The Best Books on the Philosophy of Education

Lennox Johnson Books

This page contains a list of the seven best books on the philosophy of education. Finding good introductory philosophy books can be difficult for two reasons. First, searching google for recommendations usually doesn’t bring up anything useful. Second, phrases like “best books on the philosophy of education” are ambiguous. One person may be looking for a short, beginner friendly introduction, someone else may want a comprehensive academic overview, a third person may be looking for classic works on the philosophy of education. This list tries to account for this ambiguity by recommending different types of books on the philosophy of education. This list was created by compiling recommendations from across the internet and is not a list of personal recommendations. More information about this process is at the end of the post. Here are the best books on the philosophy of education in no particular order:

The Philosophy of Education: An Introduction – Richard Bailey

Category: Short Introduction | Length: 192 pages | Published: 2014

Publisher description: The Philosophy of Education: An Introduction encourages the reader to actively engage with the philosophy of education and the carefully selected contributors bring the philosophy of education to life for the reader. Each chapter focuses on a particular area of debate and explains the main concepts includes extracts from philosophical writing, followed by questions that guide the reader to critically and actively engage with the text
guides the reader towards further reading and suggests next steps and more challenging sources or counter-pointed arguments.

The Philosophy of Education: An Introduction is essential reading for education students and for trainee teachers on undergraduate and postgraduate programmes. It will also appeal to practicing teachers and educationalists who wish to engage with philosophical approaches to contemporary educational issues.

Philosophy of Education – Nel Noddings

Category: General Introduction | Length: 304 pages | Published: 2015

Publisher description: The first edition of Nel Noddings’ Philosophy of Education was acclaimed as the ‘best overview in the field’ by the journal Teaching Philosophy and predicted to ‘become the standard textbook in philosophy of education’ by Educational Theory. This classic text, originally designed to give the education student a comprehensive look at philosophical thought in relation to teaching, learning, research, and educational policy, has now been updated to reflect the most current thinking in the field. A revised chapter on Logic and Critical Thinking makes the topic more accessible to students and examines how critical thinking plays a role in light of the new Common Core standards.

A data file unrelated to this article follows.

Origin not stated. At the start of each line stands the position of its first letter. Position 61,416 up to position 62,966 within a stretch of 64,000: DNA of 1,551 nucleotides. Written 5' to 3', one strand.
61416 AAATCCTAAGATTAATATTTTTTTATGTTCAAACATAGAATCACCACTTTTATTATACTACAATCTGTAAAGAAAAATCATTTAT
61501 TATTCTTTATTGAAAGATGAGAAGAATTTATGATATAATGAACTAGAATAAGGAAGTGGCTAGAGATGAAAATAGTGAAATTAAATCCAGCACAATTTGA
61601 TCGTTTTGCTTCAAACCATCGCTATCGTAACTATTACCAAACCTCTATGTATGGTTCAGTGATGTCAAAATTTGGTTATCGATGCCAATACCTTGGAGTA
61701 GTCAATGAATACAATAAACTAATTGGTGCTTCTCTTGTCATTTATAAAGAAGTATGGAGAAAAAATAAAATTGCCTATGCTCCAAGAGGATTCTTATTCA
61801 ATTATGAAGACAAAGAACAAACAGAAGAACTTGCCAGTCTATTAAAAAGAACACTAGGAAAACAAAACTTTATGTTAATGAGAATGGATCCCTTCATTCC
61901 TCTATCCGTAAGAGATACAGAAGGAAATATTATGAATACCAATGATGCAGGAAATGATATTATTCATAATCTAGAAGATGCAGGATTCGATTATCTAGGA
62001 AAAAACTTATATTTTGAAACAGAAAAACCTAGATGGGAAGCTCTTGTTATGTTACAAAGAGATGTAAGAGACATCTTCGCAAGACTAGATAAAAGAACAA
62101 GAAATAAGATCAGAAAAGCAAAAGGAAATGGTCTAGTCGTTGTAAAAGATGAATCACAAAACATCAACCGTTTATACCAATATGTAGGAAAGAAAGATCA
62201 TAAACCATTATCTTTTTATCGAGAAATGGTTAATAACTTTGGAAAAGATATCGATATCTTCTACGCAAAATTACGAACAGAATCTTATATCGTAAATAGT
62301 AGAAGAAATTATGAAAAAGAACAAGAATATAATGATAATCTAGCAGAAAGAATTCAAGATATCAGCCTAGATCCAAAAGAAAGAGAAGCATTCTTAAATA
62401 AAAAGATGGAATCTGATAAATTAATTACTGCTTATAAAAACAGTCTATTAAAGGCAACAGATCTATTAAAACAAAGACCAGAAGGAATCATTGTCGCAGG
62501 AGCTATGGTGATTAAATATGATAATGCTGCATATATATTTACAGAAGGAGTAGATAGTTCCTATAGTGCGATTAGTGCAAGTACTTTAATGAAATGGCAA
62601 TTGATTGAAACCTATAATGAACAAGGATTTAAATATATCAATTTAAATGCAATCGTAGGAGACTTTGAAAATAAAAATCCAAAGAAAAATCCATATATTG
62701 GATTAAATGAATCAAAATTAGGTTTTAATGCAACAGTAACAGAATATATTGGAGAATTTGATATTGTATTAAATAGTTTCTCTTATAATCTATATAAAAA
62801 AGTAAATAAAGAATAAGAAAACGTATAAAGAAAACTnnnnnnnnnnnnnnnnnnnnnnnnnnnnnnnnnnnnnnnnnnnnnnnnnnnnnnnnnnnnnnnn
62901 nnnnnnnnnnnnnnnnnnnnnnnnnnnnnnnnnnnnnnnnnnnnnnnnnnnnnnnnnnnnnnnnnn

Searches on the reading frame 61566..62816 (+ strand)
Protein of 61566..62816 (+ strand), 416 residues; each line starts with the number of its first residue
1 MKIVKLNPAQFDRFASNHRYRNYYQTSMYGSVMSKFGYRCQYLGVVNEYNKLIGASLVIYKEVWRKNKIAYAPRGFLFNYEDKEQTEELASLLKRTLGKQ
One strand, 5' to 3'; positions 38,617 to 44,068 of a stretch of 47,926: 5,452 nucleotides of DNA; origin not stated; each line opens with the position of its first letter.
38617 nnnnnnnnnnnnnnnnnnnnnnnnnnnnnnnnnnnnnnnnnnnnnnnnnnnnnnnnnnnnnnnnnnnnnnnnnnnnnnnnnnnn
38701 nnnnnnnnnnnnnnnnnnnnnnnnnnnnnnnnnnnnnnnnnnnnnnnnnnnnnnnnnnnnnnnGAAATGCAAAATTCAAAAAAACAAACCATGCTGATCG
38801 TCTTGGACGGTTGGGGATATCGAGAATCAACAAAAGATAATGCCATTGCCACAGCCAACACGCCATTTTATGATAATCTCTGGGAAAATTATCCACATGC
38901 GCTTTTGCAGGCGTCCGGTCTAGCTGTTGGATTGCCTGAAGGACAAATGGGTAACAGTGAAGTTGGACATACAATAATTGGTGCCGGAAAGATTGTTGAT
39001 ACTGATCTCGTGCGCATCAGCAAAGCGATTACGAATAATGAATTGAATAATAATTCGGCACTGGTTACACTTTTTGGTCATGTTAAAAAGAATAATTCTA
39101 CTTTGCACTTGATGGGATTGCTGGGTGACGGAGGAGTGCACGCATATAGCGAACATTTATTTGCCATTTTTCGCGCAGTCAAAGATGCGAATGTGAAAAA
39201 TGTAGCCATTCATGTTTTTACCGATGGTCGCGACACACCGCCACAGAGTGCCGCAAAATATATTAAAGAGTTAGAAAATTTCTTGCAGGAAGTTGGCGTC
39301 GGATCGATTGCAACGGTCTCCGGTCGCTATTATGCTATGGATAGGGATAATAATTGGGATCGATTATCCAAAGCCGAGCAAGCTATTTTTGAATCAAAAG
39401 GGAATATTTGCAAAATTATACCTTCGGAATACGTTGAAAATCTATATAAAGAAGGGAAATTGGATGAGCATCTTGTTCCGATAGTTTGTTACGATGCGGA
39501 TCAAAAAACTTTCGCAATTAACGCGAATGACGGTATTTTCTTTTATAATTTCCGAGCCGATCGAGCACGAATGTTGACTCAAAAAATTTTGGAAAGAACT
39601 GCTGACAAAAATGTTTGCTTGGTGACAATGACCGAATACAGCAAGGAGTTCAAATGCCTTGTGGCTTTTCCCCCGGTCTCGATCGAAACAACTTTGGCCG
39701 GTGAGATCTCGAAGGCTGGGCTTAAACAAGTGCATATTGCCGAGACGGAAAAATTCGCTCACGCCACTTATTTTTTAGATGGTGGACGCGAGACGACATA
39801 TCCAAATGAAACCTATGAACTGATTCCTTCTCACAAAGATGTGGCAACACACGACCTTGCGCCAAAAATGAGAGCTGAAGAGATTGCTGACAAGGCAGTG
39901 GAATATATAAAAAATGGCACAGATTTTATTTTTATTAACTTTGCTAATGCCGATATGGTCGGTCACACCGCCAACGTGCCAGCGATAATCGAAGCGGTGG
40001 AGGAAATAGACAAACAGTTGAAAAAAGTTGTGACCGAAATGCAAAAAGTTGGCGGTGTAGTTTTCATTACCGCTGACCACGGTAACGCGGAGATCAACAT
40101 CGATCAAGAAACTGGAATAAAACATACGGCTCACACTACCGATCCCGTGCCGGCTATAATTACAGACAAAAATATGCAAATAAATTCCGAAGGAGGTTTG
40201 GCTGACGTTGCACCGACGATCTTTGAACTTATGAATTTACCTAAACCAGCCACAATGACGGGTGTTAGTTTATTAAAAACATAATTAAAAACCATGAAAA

Philosophy of Education introduces students to the evolution of educational thought, from the founding fathers to contemporary theorists, with consideration of both analytic and continental traditions. This is an essential text not only for teachers and future teachers, but also for anyone needing a survey of contemporary trends in philosophy of education.

The Oxford Handbook of Philosophy of Education – Harvey Siegel

Category: Overview | Length: 564 pages | Published: 2012

Publisher description: Philosophy of education has an honored place in the history of Western philosophical thought. Its questions are as vital now, both philosophically and practically, as they have ever been. In recent decades, however, philosophical thinking about education has largely fallen off the philosophical radar screen. Philosophy of education has lost intimate contact with the parent discipline to a regrettably large extent–to the detriment of both.

The Oxford Handbook of Philosophy of Education is intended to serve as a general introduction to key issues in the field, to further the philosophical pursuit of those issues, and to bring philosophy of education back into closer contact with general philosophy. Distinguished philosophers and philosophers of education, most of whom have made important contributions to core areas of philosophy, turn their attention in these 28 essays to a broad range of philosophical questions concerning education. The chapters are accessible to readers with no prior exposure to philosophy of education, and provide both surveys of the general domain they address, and advance the discussion in those domains in original and fruitful ways. Together their authors constitute a new wave of general philosophers taking up fundamental philosophical questions about education–the first such cohort of outstanding general philosophers to do so (in English) in a generation.